Academic journal article International Journal of Population Research

Metropolitan USA: Evidence from the 2010 Census

Academic journal article International Journal of Population Research

Metropolitan USA: Evidence from the 2010 Census

Article excerpt

John Rennie Short 1

Recommended by Shirlena Huang

1, Department of Public Policy, University of Maryland Baltimore County, 1000 Hilltop Circle, Baltimore, MD 21250, USA

Received 27 November 2011; Accepted 14 March 2012

This is an open access article distributed under the Creative Commons Attribution License, which permits unrestricted use, distribution, and reproduction in any medium, provided the original work is properly cited.

1. The Broad Picture

The mean center of the US mainland population is plotted for each Census decade since 1790. The point marks the central fulcrum of the national population. In 1790 the mean center was located in Maryland and over the years has steadily moved westward in line with the westward shift of population. Between 1970 and 1980, the mean center crossed the Mississippi River, and by 2000 it was located in Phelps County Missouri. By 2010, it shifted further westwards and southward to Texas County in Missouri. The slow, steady shift of the mean center marks the redistribution of the US population to the expanding metro areas of the South and West. Its slow progress, however, reminds us of the continuing population weight of the Northeast.

The mean population center now passes through the interior of the country, the so-called heartland. Yet it is a heart with an anemic demographic beat. The population of six counties in this region--Fayette, Marion, Randolph, and Shelby in Illinois and Montgomery and Dent in Missouri--was 144,880 in 1950, rising to only 145,309 in 2010. In much of the rural interior of the US, the story is one of continuing relative population decline as the people move to the city regions. The county that hosted the mean center of population in 2010--Texas County, Missouri--saw only slight population increase from 18,992 in 1950 to 26,008 in 2010. The percentage of persons in the county living below the poverty rate was 24.4 percent in 2010--almost double the national average--and the median household income was only three-fifths of the national average. The rural heartland is losing population and experiencing economic stress.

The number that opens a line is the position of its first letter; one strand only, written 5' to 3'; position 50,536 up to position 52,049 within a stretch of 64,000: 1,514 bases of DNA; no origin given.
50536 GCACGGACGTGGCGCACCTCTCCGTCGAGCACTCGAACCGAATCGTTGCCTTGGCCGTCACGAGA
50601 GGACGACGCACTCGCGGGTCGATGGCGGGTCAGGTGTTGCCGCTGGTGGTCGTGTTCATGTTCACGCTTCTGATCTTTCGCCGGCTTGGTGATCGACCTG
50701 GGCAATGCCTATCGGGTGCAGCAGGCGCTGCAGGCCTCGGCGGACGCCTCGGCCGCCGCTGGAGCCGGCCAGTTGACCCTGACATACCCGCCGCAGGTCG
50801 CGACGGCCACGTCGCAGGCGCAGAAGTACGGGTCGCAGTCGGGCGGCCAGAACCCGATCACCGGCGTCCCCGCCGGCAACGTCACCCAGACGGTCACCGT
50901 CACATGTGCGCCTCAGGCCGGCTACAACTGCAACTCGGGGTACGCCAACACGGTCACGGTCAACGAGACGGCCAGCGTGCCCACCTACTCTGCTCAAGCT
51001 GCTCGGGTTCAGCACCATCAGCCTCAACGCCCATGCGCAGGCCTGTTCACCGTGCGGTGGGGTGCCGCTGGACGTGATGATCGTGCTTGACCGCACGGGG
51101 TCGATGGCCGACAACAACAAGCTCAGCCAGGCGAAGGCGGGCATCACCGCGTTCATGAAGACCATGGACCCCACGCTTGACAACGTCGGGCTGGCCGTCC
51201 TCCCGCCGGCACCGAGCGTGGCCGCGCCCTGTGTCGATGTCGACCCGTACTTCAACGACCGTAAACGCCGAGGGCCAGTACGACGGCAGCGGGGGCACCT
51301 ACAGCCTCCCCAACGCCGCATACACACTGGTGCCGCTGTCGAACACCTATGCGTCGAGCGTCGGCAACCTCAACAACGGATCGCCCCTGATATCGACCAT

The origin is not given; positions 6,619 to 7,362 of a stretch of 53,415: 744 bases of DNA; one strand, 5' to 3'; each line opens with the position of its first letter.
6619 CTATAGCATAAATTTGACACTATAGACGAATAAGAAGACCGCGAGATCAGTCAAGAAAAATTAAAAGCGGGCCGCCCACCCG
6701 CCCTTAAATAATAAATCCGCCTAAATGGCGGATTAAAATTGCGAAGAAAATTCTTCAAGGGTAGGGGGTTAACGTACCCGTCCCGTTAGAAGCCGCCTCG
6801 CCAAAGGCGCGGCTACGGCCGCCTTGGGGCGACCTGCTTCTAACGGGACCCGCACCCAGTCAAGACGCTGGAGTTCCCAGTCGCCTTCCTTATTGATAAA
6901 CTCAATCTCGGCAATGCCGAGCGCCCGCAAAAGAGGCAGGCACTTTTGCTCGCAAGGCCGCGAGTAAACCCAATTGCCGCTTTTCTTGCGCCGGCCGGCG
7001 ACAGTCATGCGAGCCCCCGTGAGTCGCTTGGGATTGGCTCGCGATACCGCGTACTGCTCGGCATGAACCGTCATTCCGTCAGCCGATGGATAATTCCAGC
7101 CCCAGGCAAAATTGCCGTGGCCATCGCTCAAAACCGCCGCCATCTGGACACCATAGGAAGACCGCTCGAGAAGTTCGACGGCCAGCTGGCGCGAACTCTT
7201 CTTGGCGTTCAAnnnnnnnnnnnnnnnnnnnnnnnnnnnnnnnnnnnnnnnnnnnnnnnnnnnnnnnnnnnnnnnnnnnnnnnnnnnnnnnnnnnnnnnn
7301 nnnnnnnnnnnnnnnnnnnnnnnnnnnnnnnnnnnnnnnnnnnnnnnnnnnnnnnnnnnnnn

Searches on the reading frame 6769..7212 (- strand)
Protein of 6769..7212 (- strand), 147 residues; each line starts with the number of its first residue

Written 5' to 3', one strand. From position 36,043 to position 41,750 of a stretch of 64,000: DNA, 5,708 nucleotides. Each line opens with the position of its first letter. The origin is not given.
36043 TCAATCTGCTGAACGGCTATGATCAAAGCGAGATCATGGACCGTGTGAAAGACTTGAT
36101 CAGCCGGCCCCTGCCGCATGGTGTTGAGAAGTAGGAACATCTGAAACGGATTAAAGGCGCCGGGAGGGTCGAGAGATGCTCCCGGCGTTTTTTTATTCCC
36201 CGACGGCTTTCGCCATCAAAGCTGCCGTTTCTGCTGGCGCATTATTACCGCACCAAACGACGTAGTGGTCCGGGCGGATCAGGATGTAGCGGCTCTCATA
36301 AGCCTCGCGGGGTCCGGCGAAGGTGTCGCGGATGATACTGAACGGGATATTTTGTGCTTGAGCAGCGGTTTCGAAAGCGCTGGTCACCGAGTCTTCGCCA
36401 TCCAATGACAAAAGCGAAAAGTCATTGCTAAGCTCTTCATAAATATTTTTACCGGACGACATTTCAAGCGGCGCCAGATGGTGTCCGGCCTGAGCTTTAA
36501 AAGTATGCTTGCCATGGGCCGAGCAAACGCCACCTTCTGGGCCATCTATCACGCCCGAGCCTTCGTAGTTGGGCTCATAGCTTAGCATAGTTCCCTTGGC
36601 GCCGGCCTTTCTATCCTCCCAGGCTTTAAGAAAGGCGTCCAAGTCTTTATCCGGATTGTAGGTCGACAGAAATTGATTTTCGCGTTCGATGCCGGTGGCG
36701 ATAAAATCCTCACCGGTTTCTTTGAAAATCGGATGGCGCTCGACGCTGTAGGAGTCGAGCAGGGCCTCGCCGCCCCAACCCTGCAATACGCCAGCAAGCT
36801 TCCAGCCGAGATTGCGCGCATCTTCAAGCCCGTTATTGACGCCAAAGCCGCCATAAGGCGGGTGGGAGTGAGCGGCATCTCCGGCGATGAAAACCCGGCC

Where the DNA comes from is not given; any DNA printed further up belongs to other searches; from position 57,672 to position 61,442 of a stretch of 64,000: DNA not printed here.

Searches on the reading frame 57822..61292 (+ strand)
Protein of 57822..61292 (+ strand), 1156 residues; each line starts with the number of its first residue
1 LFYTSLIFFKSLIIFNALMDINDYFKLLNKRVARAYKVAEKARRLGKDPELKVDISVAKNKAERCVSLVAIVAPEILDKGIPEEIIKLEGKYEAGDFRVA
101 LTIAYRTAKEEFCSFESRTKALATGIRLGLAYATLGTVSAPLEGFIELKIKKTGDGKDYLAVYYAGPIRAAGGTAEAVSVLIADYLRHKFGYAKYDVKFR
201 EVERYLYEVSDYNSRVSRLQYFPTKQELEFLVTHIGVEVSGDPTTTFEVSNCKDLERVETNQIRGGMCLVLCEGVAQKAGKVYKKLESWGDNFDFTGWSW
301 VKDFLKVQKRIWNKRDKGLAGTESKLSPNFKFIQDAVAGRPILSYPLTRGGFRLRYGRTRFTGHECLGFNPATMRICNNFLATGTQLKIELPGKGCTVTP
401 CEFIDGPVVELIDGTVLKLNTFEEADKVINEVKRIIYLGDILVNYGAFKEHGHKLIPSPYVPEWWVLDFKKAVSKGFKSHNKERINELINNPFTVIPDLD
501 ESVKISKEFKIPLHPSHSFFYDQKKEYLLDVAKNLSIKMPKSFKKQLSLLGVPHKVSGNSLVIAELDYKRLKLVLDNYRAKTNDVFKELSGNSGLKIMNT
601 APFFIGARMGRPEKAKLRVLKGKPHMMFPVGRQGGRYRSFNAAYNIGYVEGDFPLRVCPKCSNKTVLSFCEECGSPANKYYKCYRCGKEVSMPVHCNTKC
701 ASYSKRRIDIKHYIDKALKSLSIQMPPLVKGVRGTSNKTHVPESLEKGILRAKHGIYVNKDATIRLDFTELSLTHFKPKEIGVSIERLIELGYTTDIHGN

2. Continuing Metropolitanization

The drift of population to large cities continues. The US census employs the term metropolitan statistical area (MSA) to refer to urban areas with a core area of at least 50,000 and economic links to surrounding counties. Using this statistical, rather than political division of municipal boundaries, it is possible to measure the metropolitanization of the US population. In 1950 the metropolitan population was just over a half at 56.1 percent of the total US population. By 2010 the figure was 83.6. The US population is increasingly and overwhelmingly concentrated in metropolitan areas. More than 90 percent of the country's entire population growth in the last decade occurred within MSAs.

A further 10 percent of the US population lives in micropolitan statistical areas, which contain an urban core of at least 10,000 and, in total, have less than 50,000 population. Only 6.3 percent (versus 6.8 percent in 2000) live outside these two types of urban areas. The US continues to become a more urban and metropolitan society.

When we break down the metropolitan areas by size, there are differential growth rates. Table 1 shows the population for different sized MSAs from 1980 to 2010. The greatest growth was concentrated in the smaller sized metro areas. The steady growth of the largest, that is, greater than 5 million population, MSAs, from 1980 to 2000, is now eclipsed by the increasing growth rate of the smaller sized MSAs. This is partly a function of reclassification as smaller urban areas become classified as MSAs but also perhaps indicative of a greater spread of economic activity and population down the hierarchy of MSAs.

Table 1: Percentage of US population in metropolitan areas (MSAs), 1980-2010.

Table 2 lists the twenty largest MSAs from 1950 to 2010. …

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